Manny Ramirez's fifty game suspension for violating MLB's drug policy came as a surprise yesterday, but certainly not a shock. At this point, no one in the sport is above suspicion. Ramirez didn't particularly seem like an obvious steroid user, but his ridiculous explanation for how he wound up taking a female fertility drug makes about as much sense as Rafael Palmeiro's "tainted B-12 shot" or Floyd Landis's "I drank a couple of beers, and I'm just full of testosterone" excuses. The only two players I have any faith in being clean are Ken Griffey Jr. and Chipper Jones. The career arc of their numbers make sense, their physique never changed, and both have never been linked to anything while speaking out against PEDs. Everyone else might be innocent, but there's just no way to know. You might not care - if the guy playing for your team can hit it out of the park, what's the big deal to you if he'll have health problems one day? I can't buy into that way of thinking because no person in America should be forced to endanger their future and possibly break the law to stay employed. That's the position far too many players were put in over the past couple of decades - do you cheat to give yourself the best chance of staying in the game, or do you not and watch your spot get taken by someone who is? When some of this generation's MLB stars start dropping dead in their fifties like pro wrestlers, maybe everyone will understand why this stuff mattered.
How can fans express dismay over the state of MLB? There may be a way that would be satisfying to a lot of people for different reasons. There was already a budding movement to vote Lastings Milledge in as a National League All-Star outfield starter. Sure Milledge is in the minors and has been for several weeks, and he's been an underachieving disappointment throughout his career. That's all the more reason to vote him in! It would make a statement about how awful the Washington franchise is, but also draw extra attention to the fact Ramirez won't be in the outfield because of his transgression. Milledge for All-Star outfield in 09 - vote early and vote often!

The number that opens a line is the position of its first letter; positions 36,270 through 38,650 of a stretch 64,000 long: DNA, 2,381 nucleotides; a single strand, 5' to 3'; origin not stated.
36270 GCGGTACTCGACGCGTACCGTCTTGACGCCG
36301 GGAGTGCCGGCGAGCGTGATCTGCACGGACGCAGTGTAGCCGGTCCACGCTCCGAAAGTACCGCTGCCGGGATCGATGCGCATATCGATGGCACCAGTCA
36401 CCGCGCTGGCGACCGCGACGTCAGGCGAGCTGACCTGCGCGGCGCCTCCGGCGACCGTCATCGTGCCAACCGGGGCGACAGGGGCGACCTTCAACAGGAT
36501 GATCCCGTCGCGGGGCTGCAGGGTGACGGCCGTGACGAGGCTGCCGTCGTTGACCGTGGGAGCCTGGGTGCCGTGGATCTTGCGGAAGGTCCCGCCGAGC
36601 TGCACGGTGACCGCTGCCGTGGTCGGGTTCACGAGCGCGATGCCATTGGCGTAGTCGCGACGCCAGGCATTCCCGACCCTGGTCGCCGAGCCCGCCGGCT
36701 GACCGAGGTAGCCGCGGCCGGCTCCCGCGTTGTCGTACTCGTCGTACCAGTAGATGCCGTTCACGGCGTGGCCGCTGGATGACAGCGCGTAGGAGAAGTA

I've argued for years that student athletes should have more control of their images than they do. It's ridiculous that Nike can benefit from their logo being prominently plastered on Tim Tebow, but if a sandwich place wants to give him money to say he eats there that would be unacceptable. Having said that, I don't quite understand Sam Keller's suit against the NCAA and EA Sports about the use of player images in the popular NCAA football video game. The former Arizona State and Nebraska QB is clearly right that the players in the game are direct representations of the actual players for their teams even though their names aren't used. My question is how will Keller show damages here? Someone may very well want to play College Football 2010 as Sam Bradford, but no one was saying "I get to be Sam Keller!" when they fired the game up a few years ago. Even if a character on one team out of more than a hundred in the game was modeled on him, what's that worth financially? This would be a much more difficult case for the NCAA to win if Tebow was the one pursuing it.
Tomorrow will be the one year anniversary of this blog. I started it as a way to maintain contact with my Gainesville radio show audience after moving to a new city, but along the way others have begun to read it regularly as well. Deadspin's not in any danger of me passing them in hits anytime soon, but that's not really what I'm trying to achieve here. I'm still hoping to eventually expand to some other things like podcasting and posting photos when I'm on the road, but finding the right combo of available time and resources for that hasn't happened yet. It gives me something to strive for in year two. Thank you for taking a little bit of time out of your day to drop by.
We've seen a little good stuff - mostly Bulls/Celtics - during the NBA playoffs and we've seen some real dreck. The Hawks and Heat played the worst seven game series ever, and if Atlanta versus Cleveland was a fight the Hawks are Ricky Hatton to LeBron's Pacquiao right now. One thing I can promise you that this postseason can not possibly hope to touch is the magic of this Larry Bird/Rick Barry NBA catalog ad from 1987. That is some high caliber acting for your enjoyment - have a great weekend, happy Mother's Day and I'll see you back here Monday.